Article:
Robert (Bobby) Duke is a biologist and research assistant for the Center for Coastal Studies. He was the skilled driver Paul preferred since the waters were way up from a recent 15” rainfall. When we arrived at the island, the men noted that thirty yards of one end of the island was underwater. Once we docked, the high winds knocked my hat into the water, and without hesitation, Bobby dove in, searched the bottom of the chest-deep waters, located and retrieved the hat for me, like it was something he did all the time. Bobby is also an enthusiastic conversationalist, appreciating many fields of study outside of his disciplinary home of biology. Above all, he is passionate about astronomy, and filled me with wonder as he discussed the myriads of constellations visible in the night skies above the island. Not knowing his passion for astronomy, I was recently reading portions of Thoreau and his comparison of astronomy to the discipline of classical studies. I can’t wait to flesh out this area of my research, now that Bobby has struck a nerve there.

I don’t know how to begin to introduce Dinah Bowman, the local artist/visionary who brought my name into this residency. Dinah Bowman has her own gallery (http://www.dinahbowman.com/) in Portland, Texas, a small coastal town next door to Corpus Christi. Her gallery director and framer, Mike Catlin, was a student of mine during my first years of teaching, and he brought my work into the gallery, introducing me to Dinah. After I taught a pair of watercolor workshops out of her gallery, Dinah broached the subject of this Artist in Residency, which would be the university’s first, and she then worked tirelessly to help make it happen.

Dinah has her B.A. in marine science/chemistry, and her M.A. in terrestrial biology/art from Texas A&M Corpus Christi. She is a highly-skilled painter of marine life, creating rubbings as well as watercolor and acrylic works, and presents her subjects with the precision of a scientific illustrator. Her work in scientific research is so vast, that I wonder how one human can serve a dual role of fine artist and scientist so effectively. But she has done this with skill and enthusiasm for years, and one of her pieces of art now hangs in the Smithsonian.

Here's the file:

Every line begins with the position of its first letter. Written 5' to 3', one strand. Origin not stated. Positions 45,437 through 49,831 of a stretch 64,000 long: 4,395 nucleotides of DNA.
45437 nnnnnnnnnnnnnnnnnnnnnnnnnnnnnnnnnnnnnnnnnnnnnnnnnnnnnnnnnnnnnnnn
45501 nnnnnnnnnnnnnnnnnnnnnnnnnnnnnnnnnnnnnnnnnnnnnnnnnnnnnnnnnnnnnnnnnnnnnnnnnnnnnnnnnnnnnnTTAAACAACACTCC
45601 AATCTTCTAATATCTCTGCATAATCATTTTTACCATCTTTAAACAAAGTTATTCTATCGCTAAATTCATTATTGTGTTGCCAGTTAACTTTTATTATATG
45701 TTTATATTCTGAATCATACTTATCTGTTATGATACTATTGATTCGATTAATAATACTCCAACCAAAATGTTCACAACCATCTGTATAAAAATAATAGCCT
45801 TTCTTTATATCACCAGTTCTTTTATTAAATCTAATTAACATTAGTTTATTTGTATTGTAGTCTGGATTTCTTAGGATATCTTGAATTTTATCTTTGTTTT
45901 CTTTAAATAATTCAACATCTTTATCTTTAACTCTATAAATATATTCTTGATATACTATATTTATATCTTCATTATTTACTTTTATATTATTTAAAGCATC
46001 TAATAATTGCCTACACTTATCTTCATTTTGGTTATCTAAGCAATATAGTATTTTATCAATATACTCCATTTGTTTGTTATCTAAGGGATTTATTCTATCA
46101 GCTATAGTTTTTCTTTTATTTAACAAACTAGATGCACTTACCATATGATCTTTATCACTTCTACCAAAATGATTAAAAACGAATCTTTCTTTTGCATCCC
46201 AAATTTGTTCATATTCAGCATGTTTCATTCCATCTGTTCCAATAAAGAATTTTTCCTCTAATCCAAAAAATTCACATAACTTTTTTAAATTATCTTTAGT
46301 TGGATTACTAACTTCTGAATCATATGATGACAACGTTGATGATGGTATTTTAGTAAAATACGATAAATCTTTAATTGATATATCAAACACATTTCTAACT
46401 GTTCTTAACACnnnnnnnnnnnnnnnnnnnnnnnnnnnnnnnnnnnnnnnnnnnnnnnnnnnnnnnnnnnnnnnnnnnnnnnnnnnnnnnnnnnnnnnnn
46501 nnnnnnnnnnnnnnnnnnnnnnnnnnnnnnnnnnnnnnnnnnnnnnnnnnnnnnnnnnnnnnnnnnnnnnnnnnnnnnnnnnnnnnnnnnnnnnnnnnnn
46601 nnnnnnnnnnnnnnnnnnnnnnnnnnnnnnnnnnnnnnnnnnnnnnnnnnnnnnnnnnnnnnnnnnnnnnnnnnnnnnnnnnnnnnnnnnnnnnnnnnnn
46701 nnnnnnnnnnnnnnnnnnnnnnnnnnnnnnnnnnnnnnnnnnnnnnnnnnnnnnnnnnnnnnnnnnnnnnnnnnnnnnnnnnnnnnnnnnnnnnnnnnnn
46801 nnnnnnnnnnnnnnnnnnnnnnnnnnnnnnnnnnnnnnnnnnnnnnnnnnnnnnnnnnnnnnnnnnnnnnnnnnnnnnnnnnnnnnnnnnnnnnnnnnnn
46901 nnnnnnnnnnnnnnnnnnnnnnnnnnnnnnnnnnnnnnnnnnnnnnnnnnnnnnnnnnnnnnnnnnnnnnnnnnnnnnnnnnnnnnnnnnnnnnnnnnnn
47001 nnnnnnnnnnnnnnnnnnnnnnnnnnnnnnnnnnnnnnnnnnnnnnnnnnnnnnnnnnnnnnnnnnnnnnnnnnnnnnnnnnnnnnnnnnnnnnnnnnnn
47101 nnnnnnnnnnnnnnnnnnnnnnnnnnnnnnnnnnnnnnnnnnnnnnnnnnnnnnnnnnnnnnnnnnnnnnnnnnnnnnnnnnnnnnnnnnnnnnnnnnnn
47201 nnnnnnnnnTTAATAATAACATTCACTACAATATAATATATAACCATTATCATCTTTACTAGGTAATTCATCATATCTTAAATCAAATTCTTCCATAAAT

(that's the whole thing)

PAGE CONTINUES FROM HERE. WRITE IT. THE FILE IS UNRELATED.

Twenty-four hours after leaving Corpus Christi, I still feel myself vibrating from all that transpired over the past two days, and I am filled with enthusiasm, despite being sick with allergy symptoms (a nagging four-day episode now). I’ve managed to lose my speaking voice, and am wondering just exactly what I will do before my students in the morning, not having learned sign language. But that is tomorrow–I’m still very happy to be pursuing these fresh ideas today.

Thank you for reading.

I paint in order to remember.

I journal when I feel alone.

I blog to remind myself that I am not alone.

No One Suspects the Days to be Gods (Emerson)

March 5, 2015
Fresh Snowfall at Dawn

Fresh Snowfall at Dawn

As you learn to follow ideas along, to process those ideas into music or paintings, you start to realize that the issue whether you are talented enough or good enough is no longer relevant. Following your ideas and creating art is just what you do.

Ian Roberts, Creative Authenticity

With pure joy and anticipation, I awakened without an alarm at 6:50. Last night I had already been notified that there would be no school today, due to icy road conditions. I greeted the dawn with a heart brimming with joy and could not make the coffee or get into my favorite reading chair fast enough. While cozied up to Annie Dillard’s Living By Fiction, I looked up in thought, and realized I was gazing at a cluster of leaves dangling in morning sunlight just outside my living room window. I couldn’t stop admiring the organic pattern of the cluster against the bright wintry sky, and suddenly recalled stories I had read yesterday of how Leonardo da Vinci and Henri Matisse focussed on a single leaf or cluster of leaves, and then did studious drawings and painting of the design. My watercolor supplies were nearby, so on impulse I pulled out the basic tools, and, sitting in my reading chair, sought to render quickly and repeatedly what I was staring at outside my morning window.